The scope of research carried out by Princeton’s faculty, graduate students, postdoctoral fellows, undergraduate students and professional researchers ranges from robust engagement with the major challenges of our time — energy, the environment, health, security — to probing the origin of the universe. Our researchers expand the confines of the known and strive to find solutions to societal challenges through creative, systematic and fact-based inquiry.
External sources funded 1,576 separate awards in 2018–19 (not including the Princeton Plasma Physics Laboratory). There were 906 sponsored awards in the natural sciences, 506 in engineering and applied science, 137 in the humanities and social sciences, and 27 in non-academic areas. Expenditures for these awards totaled $238.3 million — 81% from government and 19% from foundations, corporations and other sources. Including PPPL, the University expended approximately $342.6 million in 2018–19 in research funding from external sources.
Princeton Plasma Physics Laboratory
For over six decades, the Princeton Plasma Physics Laboratory (PPPL) has been an innovation and discovery leader in plasma and fusion science and engineering. PPPL’s mission is to develop the scientific understanding of plasmas from nano- to astrophysical-scale; develop the scientific knowledge to enable fusion to power the U.S. and the world; and educate and inspire future generations for the national interest. The laboratory, funded by the U.S. Department of Energy and located on the James Forrestal Campus, has more than 500 employees, and its federal fiscal year 2018 budget was approximately $98 million.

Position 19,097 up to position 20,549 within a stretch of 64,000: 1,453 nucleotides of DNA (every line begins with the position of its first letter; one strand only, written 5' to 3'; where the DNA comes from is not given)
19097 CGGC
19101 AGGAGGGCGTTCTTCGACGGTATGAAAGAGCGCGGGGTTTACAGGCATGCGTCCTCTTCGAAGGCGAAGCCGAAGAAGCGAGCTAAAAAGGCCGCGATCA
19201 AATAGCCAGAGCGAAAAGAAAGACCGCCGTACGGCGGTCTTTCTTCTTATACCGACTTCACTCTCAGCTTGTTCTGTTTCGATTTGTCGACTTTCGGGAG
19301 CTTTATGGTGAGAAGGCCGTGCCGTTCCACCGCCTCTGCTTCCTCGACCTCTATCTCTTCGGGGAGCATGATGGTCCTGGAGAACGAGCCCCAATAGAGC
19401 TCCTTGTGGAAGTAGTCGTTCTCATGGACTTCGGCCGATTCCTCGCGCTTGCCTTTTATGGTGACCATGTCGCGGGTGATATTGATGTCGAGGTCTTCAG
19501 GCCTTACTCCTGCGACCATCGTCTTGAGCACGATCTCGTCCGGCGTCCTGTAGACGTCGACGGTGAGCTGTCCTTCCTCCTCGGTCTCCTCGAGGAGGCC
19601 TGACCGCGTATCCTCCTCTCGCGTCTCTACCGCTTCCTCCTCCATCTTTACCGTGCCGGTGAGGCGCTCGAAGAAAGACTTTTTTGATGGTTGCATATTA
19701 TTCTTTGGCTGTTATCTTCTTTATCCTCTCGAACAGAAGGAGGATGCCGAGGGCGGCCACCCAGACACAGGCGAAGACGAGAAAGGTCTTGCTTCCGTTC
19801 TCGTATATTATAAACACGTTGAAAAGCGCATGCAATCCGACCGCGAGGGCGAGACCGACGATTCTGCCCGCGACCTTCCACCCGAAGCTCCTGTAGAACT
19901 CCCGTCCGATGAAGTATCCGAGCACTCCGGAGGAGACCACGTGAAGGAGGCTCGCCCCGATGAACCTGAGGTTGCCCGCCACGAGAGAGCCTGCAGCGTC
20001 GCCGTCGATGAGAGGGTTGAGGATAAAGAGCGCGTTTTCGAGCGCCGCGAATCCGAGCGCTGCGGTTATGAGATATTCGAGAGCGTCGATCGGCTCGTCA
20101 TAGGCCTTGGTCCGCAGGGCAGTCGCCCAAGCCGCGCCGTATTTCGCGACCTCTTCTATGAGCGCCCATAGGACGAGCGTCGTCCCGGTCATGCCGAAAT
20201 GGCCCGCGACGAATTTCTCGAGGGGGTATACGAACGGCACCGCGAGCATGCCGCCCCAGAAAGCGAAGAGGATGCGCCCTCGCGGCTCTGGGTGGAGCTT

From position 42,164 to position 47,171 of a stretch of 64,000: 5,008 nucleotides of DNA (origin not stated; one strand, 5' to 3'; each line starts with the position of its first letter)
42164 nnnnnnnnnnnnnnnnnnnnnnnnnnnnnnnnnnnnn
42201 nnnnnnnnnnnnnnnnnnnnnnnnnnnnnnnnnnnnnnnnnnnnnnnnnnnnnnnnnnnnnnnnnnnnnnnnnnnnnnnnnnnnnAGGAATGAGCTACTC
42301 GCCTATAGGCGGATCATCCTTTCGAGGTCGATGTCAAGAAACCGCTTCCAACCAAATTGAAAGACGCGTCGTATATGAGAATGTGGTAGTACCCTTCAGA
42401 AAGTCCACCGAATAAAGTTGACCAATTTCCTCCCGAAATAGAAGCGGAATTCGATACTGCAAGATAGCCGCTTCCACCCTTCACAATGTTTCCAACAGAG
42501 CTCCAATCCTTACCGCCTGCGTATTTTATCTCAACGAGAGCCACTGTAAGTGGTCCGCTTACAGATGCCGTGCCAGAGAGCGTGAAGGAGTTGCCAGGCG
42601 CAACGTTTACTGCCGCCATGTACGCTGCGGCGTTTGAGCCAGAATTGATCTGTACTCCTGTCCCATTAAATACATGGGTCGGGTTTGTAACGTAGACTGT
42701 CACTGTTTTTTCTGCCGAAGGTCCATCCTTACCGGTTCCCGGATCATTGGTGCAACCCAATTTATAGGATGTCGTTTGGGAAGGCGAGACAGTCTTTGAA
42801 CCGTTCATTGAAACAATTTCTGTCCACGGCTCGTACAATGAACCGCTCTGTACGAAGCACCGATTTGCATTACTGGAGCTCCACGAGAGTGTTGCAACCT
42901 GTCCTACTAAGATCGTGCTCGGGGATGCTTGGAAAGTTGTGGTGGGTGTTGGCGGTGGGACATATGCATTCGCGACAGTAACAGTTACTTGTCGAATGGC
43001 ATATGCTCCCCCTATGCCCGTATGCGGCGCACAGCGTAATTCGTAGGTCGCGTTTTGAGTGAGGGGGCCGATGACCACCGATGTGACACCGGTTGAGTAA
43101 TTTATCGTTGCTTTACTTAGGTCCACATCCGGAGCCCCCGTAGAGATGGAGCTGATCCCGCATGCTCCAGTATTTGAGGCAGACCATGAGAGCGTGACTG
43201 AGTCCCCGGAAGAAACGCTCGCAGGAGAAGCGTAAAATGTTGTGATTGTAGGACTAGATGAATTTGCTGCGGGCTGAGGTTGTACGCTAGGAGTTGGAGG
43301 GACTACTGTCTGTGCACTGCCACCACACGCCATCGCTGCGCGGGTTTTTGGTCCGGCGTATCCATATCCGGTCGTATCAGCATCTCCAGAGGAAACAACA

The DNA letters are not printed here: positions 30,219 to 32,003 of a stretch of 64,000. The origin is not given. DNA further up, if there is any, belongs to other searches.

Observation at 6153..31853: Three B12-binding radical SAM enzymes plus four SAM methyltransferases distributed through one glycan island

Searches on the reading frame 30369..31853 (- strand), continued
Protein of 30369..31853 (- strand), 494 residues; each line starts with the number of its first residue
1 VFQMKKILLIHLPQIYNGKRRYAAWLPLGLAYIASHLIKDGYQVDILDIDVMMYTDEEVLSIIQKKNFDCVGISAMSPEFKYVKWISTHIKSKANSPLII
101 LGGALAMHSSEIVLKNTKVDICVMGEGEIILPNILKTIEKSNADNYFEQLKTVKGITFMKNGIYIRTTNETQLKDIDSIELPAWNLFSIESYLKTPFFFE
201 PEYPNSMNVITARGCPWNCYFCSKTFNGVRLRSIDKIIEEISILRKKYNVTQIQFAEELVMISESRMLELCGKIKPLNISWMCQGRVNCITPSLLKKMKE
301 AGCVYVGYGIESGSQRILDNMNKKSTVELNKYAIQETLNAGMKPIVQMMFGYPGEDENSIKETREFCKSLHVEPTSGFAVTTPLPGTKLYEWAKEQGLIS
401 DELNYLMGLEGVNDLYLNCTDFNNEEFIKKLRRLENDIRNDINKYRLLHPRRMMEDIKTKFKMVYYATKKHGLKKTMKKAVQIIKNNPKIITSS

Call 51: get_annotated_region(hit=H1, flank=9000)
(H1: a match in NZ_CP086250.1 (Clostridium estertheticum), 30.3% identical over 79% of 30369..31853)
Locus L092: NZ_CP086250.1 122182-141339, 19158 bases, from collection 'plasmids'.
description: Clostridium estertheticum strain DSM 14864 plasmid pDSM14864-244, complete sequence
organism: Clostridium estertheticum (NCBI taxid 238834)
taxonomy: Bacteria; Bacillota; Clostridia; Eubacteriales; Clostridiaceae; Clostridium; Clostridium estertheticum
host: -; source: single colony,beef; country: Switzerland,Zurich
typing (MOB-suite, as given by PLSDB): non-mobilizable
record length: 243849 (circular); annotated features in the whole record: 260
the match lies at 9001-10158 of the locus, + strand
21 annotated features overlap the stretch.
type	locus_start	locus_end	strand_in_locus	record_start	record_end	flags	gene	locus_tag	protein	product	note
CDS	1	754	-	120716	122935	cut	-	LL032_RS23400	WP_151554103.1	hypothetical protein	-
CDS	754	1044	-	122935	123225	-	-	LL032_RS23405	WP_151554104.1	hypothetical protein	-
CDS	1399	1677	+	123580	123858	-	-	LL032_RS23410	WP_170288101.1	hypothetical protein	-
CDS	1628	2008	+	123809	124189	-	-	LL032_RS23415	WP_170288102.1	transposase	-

The Princeton University Library is one of the world’s foremost research libraries. A hub of activity for exploration and discovery, it is continually evolving and enhancing its contribution to the Princeton research, teaching and learning experience. The library actively supports today’s researchers through newly designed workspaces, in-depth expertise, state-of-the-art technology, and ever-increasing access to its extraordinary physical and electronic collections. Its extensive international holdings range from an Egyptian Book of the Dead (circa 1250 BCE), to the papers of Nobel Prize winner Toni Morrison, to recently published scholarly works. The library has a campuswide presence in nine locations, including the main library, the Harvey S. Firestone Memorial Library.
The Art Museum
With a collecting history that extends back to 1755, the Princeton University Art Museum is one of the leading university art museums in the country, with collections that have grown to include over 100,000 works of art ranging from ancient to contemporary art and spanning the globe. Committed to advancing Princeton’s teaching and research missions, the museum also serves as a gateway to the University for visitors from around the world and welcomes about 200,000 on-site visitors each year. The museum is open to the public and admission is free. The museum is closed on Mondays.